When I started running in 2012 I knew nothing about running. I didn’t even know I wanted to be a runner. I wanted to run a 5k, because that was impossible and no one could possibly run that far without stopping. (As you can tell I also didn’t know any runners). I downloaded the Couch to 5K app, because I did have one friend who had done that once (Hi Tricia!) and that is where I started. I had a pair of shoes, I won’t even call them running shoes, but they resembled running shoes, and I had some cotton shorts and a cotton t-shirt and off I went, run-walking my way around the neighborhood, desperately hoping no one could see me. Which brings me to tip number one. Get a fitting for proper running shoes. I ran in those awful shoes for months and had so much pain in my ankles and knees that I almost gave up running all together, until I found out there are different kinds of shoes for different kinds of runners. I got fit in a pair of Asics GT 2000’s by Wayne at the now defunct Luke’s Locker, and that pain went away on the first run in them. For the best shoe fitting in Texas go to the Good Times Running Co. in Katy, Texas (also, I now wear Hoka Cliftons, the best shoe ever made).
For my second tip, get some proper clothes. I live in the sweatiest place in the United States and cotton is the devil. Get some tech fabric shirts and tanks, a properly fitting sports bra, and some running shorts. These are essential. Doesn’t have to be expensive, Target has great affordable running clothes. If you live somewhere cold get proper outdoor weather running gear. Pick up some anti chafe product as well, trust me on that one. You won’t regret it.
So there I am doing the Couch to 5K app, following the plan and before you know it I can run for 20 minutes without stopping and the plan is over. Well, what to do now? I kept running, usually every other day, just going around the same 3 mile loop in my neighborhood trying to run it faster than the last time. I used another app on my phone to keep track, it would be about another 6 months before I got my first GPS watch, but every day I would push to be faster. Which is my next tip, number 3. Follow some kind of plan. Running yourself at puke pace every day is not a good idea. I didn’t know about aerobic base, lactate threshold, VO2 max or any of that. I didn’t know there should be variety in your paces and most running should be done a conversational pace. I was just hell bent on breaking that 12 minute mile barrier!! It felt impossible but I was determined! And it did work, I got faster. Soon I was under a 12, then an 11, then a 10, and so on…which is tip number 4. Don’t give up. You will improve, and what feels impossible today will be your easy tomorrow. Not actually tomorrow, but one day soon.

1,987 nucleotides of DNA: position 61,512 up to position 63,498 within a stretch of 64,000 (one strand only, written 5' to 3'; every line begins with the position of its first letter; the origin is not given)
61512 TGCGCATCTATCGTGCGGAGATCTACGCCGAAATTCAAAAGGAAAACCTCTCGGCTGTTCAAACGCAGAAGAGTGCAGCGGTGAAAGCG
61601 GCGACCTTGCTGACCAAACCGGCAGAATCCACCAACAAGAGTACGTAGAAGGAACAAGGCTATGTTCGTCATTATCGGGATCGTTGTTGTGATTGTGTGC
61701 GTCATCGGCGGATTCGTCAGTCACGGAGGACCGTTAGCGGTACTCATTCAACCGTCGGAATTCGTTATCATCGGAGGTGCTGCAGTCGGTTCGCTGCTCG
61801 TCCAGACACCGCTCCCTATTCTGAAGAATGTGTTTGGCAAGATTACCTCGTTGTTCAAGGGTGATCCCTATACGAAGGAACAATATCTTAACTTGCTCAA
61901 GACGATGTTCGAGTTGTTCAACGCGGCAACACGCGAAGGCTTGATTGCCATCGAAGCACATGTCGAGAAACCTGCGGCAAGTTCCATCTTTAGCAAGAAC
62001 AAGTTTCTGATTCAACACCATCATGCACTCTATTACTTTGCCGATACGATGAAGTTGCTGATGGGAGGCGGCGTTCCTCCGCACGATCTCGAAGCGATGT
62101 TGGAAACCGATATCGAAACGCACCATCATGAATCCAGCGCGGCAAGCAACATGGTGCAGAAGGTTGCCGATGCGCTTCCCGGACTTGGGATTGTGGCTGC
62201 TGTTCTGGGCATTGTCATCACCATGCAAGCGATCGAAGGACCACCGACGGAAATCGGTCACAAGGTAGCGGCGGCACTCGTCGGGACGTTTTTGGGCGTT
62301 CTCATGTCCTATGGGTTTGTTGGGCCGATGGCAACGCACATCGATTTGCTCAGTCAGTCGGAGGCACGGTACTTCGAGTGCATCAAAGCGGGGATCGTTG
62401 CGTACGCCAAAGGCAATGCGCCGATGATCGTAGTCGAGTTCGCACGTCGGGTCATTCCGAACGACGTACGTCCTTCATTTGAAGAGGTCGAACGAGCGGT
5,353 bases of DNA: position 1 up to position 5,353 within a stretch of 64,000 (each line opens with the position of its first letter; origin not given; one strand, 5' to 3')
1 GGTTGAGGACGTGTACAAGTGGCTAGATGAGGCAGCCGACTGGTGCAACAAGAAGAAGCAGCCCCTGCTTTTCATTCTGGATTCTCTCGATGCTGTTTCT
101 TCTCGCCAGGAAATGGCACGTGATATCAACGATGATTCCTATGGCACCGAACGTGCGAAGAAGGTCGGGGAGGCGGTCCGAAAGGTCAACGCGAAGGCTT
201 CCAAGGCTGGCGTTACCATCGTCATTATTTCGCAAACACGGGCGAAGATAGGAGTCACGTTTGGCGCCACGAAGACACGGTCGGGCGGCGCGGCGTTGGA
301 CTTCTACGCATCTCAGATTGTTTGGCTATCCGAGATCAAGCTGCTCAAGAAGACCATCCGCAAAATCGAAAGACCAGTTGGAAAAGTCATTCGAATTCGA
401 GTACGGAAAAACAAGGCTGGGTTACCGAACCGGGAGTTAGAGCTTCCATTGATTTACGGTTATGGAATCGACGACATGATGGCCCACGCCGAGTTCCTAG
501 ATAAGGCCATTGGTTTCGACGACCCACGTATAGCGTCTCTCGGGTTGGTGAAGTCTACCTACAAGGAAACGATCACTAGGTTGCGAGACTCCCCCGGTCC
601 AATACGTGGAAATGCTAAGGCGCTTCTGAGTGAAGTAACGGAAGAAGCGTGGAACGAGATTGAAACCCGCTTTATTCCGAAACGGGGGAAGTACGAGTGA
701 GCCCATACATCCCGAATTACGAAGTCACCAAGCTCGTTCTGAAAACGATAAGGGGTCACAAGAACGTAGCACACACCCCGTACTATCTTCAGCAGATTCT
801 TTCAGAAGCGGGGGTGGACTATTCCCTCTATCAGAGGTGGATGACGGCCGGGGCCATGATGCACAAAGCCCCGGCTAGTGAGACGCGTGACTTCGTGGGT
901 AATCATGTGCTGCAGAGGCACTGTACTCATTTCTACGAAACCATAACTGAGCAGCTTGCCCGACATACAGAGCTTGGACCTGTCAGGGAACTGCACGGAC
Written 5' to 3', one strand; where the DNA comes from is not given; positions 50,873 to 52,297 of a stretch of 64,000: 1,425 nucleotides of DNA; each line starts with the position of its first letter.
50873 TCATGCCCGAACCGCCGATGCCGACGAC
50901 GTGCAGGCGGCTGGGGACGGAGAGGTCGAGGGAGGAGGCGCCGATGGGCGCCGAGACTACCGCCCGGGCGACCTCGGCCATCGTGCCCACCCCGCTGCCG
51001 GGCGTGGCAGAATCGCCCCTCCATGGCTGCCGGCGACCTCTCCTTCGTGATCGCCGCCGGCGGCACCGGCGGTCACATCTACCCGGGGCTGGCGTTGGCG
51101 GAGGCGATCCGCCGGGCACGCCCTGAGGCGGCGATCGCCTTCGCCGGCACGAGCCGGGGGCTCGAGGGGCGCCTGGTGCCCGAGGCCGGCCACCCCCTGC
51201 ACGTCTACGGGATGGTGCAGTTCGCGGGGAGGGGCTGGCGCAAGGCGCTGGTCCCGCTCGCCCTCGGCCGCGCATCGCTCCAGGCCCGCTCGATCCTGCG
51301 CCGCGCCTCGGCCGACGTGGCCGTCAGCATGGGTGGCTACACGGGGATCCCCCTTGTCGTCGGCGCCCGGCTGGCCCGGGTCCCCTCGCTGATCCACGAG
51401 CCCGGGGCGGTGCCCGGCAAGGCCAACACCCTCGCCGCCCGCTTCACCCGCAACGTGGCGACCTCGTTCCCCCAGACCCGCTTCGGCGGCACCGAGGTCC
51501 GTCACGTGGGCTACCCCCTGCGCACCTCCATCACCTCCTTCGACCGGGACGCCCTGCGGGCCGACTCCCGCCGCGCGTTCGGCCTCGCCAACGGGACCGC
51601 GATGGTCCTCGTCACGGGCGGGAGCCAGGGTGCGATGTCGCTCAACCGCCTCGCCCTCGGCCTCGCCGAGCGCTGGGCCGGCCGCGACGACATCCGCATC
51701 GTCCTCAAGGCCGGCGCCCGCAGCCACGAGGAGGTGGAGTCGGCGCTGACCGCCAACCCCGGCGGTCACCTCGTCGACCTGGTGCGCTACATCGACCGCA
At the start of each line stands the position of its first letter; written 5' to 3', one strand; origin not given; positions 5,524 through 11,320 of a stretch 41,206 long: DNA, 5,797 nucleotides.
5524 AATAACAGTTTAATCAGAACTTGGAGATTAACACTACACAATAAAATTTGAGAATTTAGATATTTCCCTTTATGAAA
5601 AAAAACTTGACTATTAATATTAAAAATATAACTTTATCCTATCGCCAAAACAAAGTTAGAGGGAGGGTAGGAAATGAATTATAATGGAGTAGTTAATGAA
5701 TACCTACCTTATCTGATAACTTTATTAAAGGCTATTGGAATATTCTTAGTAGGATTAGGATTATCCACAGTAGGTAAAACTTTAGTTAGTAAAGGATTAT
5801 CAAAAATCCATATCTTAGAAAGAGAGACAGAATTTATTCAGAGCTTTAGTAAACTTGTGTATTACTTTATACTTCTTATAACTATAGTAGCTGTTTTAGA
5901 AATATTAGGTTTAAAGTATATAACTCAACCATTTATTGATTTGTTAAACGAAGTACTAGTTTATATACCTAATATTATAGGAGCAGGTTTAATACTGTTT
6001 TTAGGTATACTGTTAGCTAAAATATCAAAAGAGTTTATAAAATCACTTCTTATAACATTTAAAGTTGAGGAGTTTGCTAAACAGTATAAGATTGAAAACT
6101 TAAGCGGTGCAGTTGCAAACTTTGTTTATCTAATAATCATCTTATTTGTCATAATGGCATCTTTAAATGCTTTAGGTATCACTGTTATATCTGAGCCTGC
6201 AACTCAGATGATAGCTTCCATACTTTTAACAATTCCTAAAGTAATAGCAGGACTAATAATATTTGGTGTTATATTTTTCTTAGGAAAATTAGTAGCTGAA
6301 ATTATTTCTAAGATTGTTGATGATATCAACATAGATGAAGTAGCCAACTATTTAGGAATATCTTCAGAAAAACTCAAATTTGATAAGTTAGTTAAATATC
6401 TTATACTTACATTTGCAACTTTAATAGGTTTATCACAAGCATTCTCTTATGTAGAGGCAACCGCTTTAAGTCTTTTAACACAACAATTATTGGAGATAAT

After a few months 5k began to feel pretty easy so I started running 4 miles at a time. And then on one beautiful October day I ran for SIX miles! WOW! Surely no one in the world had run further. You can see I still didn’t know any runners. Which is tip number 5. Find your running tribe! I found mine on the internet. I am what you call a lone wolf, I like to run alone, so I found my people virtually in a long distance runners forum. (I was not a long distance runner, but they didn’t know that). I learned an absolute ton from that group and made some really great friends, many of whom I am still friends with today. In real life! Not just on the internet. My husband started running about 3 months after I did, there was about 5 minutes where I was faster than he was. That was a good five minutes. He is a social runner, (although oddly, not a social person) so he found a running group to go out with a couple times a week. Whatever your jam is, find your people. Runners are incredibly supportive of other runners. They will pick you up when you’re down and celebrate all your PR’s with you. They also like to drink beer in parking lots on Saturday mornings after a long run, which is always fun. Pretty much all reasonably sized towns will have a running club, and big cities will have several to choose from.